An ecological-transactional analysis of children’s sleep problems following the Christchurch and Kaikoura earthquakes : a qualitative study in the context of clinical reasoning.
Thesis DisciplineHealth Sciences
Degree GrantorUniversity of Canterbury
Degree NameMaster of Science
Following a natural disaster, children are prone to various reactions and maladaptive responses as a result of exposure to a highly stressful and potentially traumatic event. Children’s responses can range from an acute stress response to post-traumatic-stress disorder or may fall somewhere in between. While responses to highly stressful events vary, a common finding is that children will develop sleep problems. This was found following the Christchurch September 2010 and February 2011 earthquakes.
The purpose of this study was to investigate the context and phenomenology of the sleep problems of a small number of children experiencing these and the 2016 Kaikoura earthquakes, including possible mechanisms of effect. Participants were four families, including four mothers, one father and four children. The design of this study was unique. Interview data was subjected to a content analysis, extracted themes were organised according to an ecological-transactional framework and then the factors were subject to an analysis, based on the principles of clinical reasoning, in order to identify possible mechanisms of effect.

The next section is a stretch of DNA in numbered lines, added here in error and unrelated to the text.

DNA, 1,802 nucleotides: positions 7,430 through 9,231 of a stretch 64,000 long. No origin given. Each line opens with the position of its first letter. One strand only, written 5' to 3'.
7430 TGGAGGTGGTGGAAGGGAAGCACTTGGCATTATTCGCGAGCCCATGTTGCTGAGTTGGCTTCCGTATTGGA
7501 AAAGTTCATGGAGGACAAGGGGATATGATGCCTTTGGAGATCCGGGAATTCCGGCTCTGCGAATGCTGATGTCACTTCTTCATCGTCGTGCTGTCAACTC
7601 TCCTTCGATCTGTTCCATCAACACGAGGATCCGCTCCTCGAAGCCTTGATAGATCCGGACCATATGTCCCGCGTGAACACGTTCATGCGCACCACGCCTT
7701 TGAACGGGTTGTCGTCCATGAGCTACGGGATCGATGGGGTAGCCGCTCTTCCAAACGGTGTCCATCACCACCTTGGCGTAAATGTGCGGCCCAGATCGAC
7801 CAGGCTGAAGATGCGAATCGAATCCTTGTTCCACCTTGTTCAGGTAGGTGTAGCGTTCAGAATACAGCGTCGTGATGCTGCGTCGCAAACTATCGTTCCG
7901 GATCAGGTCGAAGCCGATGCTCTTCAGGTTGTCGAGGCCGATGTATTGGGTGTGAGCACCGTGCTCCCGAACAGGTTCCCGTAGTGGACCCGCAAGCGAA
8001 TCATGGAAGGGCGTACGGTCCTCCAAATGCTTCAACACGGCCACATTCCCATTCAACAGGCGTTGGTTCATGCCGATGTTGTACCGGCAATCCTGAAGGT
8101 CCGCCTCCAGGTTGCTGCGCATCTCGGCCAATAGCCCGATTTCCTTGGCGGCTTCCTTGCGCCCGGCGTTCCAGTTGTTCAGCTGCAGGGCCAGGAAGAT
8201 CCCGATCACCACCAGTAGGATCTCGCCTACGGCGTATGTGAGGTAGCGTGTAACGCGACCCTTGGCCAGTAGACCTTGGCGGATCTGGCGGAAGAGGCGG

Parents reported 16 different sleep problems across children, as well as other behaviours possibly indicative of post-traumatic stress response. In total, 34 themes and 26 interactions were extracted in relation to factors identified across participants about the children’s sleep and the families’ earthquake experiences. This demonstrated how complex it is to explore the development of sleep problems in the context of disaster. Key factors identified by parents that likely played a key role in the development and perpetuation of sleep problems included earthquake related anxiety, parental mental health and conflict, the child’s emotional and behavioural problems and other negative life events following the earthquakes. The clinical implications of the analysis included being aware that such families, may not have had access to specialized support around their children’s sleep. This was much needed due to the strain such problems place on the family, especially in a post-disaster community such as Christchurch.